16. The self-regulating heating cable assembly of claim 1 wherein said indicator comprises:
an other-than-round aperture for receiving said self-regulating cable, said aperture sized to admit passage of an insulator portion of said self-regulating cable, but not a braided grounding portion of said self-regulating cable.
17. The self-regulating heating cable assembly of claim 1 wherein said indicator comprises:
an other-than-round aperture for receiving said self-regulating cable, said aperture sized to admit said self-regulating cable in a fixed orientation.
18. The self-regulating heating cable assembly of claim 1 wherein said self-regulating cable has an oval cross sectional profile and wherein said indicator comprises an aperture for receiving said self-regulating cable, said aperture having a shape that conforms to said self-regulating cable.
19. The self-regulating heating cable assembly of claim 1 wherein said indicator further comprises an indicator housing and wherein said indicator housing comprises:
a first contact connected to said first bus, and a second contact connected to said second bus.
20. The self-regulating heating cable assembly of claim 19 wherein said first contact penetrates into said self-regulating cable to make an electrical connection with said first bus and said second contact penetrates into said self-regulating cable to make an electrical connection with said second bus.
21. The self-regulating heating cable assembly of claim 1 wherein said indicator further comprises an indicator housing and wherein said indicator housing comprises a first mating portion and a second mating portion and further wherein an indicator light is mounted inside said first and second mating portions.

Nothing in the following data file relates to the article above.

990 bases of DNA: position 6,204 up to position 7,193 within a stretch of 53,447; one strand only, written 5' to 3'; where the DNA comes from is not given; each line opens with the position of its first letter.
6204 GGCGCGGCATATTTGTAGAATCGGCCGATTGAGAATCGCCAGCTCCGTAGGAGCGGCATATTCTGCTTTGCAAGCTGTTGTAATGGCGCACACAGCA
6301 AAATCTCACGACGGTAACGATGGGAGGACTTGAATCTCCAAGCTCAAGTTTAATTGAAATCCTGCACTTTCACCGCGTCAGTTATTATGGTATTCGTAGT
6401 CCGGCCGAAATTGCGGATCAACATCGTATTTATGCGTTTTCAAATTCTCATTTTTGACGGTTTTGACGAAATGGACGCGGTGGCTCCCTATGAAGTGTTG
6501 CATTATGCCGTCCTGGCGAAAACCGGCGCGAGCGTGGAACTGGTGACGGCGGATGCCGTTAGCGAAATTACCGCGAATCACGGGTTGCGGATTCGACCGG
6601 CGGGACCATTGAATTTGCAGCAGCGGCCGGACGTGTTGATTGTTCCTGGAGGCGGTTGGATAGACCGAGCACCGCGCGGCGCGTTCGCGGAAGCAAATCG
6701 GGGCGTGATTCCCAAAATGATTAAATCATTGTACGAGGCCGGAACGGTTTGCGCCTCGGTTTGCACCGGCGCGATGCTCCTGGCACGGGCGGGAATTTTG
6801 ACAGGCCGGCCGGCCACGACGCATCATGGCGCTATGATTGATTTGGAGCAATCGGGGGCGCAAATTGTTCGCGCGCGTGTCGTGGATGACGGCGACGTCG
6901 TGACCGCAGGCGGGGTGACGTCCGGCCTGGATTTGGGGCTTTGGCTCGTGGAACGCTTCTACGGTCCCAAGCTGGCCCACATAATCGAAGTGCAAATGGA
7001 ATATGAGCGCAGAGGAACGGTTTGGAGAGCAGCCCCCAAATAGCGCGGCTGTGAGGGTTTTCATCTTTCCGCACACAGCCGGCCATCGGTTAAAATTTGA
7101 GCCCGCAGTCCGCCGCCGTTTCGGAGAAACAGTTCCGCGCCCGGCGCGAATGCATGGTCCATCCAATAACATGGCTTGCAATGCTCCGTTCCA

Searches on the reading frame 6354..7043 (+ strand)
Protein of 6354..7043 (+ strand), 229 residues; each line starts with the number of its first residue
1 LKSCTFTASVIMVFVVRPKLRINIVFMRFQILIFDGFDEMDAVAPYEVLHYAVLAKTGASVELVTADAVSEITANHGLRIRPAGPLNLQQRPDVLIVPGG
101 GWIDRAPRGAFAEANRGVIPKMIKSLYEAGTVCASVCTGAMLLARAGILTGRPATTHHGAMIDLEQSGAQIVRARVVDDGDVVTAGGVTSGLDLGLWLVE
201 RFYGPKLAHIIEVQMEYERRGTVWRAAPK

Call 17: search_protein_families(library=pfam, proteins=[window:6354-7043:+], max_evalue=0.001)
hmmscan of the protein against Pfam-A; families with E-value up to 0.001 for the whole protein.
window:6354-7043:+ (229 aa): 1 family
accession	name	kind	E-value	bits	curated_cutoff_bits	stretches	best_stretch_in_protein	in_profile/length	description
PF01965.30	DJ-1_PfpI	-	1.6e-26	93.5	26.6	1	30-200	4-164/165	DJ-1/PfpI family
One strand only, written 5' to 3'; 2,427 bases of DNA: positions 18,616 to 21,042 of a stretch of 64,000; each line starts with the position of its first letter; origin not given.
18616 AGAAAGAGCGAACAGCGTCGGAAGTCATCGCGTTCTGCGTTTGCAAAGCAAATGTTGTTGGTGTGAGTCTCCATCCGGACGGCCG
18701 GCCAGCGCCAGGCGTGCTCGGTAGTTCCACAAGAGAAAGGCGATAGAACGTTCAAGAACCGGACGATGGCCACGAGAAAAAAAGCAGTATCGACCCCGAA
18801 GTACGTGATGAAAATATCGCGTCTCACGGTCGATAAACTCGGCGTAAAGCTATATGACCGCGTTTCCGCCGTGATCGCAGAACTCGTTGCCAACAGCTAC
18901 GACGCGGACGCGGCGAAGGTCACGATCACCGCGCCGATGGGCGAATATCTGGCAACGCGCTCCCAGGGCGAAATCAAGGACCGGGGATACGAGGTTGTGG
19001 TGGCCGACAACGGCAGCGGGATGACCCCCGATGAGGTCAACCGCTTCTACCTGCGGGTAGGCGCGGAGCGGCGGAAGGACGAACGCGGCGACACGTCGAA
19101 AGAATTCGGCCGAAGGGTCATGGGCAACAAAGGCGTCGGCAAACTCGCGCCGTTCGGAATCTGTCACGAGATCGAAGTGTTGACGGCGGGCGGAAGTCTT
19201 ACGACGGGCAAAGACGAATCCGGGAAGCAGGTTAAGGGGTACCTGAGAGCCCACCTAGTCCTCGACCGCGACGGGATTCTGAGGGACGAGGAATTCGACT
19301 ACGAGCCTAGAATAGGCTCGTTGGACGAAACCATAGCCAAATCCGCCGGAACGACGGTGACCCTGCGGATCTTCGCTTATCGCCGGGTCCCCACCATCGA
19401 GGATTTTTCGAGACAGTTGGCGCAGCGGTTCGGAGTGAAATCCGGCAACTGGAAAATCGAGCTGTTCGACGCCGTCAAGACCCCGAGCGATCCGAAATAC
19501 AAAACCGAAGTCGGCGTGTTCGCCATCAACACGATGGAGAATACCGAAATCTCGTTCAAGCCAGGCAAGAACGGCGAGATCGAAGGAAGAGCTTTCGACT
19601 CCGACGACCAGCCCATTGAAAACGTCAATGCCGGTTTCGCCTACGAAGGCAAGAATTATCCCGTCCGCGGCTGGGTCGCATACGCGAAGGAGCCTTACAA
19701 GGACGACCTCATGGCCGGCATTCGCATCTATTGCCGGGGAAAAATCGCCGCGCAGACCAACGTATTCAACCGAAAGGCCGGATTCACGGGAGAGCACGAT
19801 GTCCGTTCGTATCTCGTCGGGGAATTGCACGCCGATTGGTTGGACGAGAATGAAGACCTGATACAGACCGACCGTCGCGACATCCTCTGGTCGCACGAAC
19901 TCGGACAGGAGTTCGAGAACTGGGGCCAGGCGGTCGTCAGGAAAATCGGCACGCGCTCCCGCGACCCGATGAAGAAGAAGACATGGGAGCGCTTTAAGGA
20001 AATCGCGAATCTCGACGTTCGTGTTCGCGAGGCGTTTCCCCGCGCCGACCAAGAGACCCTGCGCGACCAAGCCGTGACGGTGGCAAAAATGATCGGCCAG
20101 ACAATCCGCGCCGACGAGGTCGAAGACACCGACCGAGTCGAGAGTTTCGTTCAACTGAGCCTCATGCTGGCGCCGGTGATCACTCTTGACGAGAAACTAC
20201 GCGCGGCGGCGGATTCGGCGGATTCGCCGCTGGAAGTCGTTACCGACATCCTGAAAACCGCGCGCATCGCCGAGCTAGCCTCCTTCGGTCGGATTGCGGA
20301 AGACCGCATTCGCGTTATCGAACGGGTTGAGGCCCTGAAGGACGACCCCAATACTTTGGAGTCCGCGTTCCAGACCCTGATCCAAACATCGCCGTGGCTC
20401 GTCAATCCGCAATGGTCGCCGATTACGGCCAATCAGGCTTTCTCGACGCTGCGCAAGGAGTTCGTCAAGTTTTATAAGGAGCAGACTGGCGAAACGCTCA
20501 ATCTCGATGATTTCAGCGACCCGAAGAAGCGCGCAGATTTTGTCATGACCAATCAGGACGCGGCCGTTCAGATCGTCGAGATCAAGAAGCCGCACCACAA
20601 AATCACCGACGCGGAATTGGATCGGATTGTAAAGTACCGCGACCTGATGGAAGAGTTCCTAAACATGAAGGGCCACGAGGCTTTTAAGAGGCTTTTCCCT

22. The self-regulating heating cable assembly of claim 1 wherein said self-regulating cable is not more approximately 50 feet.
23. A method of testing a self-regulating heating cable comprising the steps of
providing a self-regulating heating cable apparatus comprised of a self-regulating heating cable, a plug coupled to a first end of the self-regulating heating cable, and an indicator coupled to the self-regulating heating cable at a second end of said self-regulating cable, wherein said second end is opposite from said first end;
inserting said plug into an electrical receptacle; and
confirming proper operation of said self-regulating heating cable apparatus by operation of said indicator.
24. The method of claim 23 where said indicator is responsive to current flow in said self-regulating cable.
25. The method of claim 23 where said indicator is responsive to a potential across busses of said self-regulating cable.
26. The method of claim 23 wherein said step of confirming is performed regardless of temperature.
27. A self-regulating heating cable assembly comprising:
a self-regulating heating cable adapted to draw increased current at lower temperatures to generate heat therefrom;
a plug coupled to said self-regulating cable at a first end thereof for supplying electricity thereto, said plug adapted for insertion into a conventional electrical receptacle; and
an indicator coupled to said self-regulating cable at a second end of said self-regulating cable wherein said second end is opposite from said first end, said indicator responsive to operation of said self-regulating heating cable.
28. An improved heating cable assembly having a length of self-regulating heating cable adapted to draw increased current at lower temperatures to generate heat therefrom, said length of self-regulating heating cable having a first end and a second end opposite said first end, and a plug coupled to said first end for supplying electricity to said length of self-regulating heating cable, wherein the improvement comprises:
an indicator coupled to the self-regulating cable at a location along the length of said length of self-regulating heating cable, said indicator responsive to operation of the self-regulating heating cable.
29. An improved heating cable assembly having a self-regulating heating cable adapted to draw increased current at lower temperatures to generate heat therefrom and a plug coupled to a first end of the self-regulating cable for supplying electricity thereto, wherein the improvement comprises:
an indicator coupled to the self-regulating cable at a second end, wherein said second end is opposite from said first end, and wherein said indicator is responsive to operation of the self-regulating heating cable.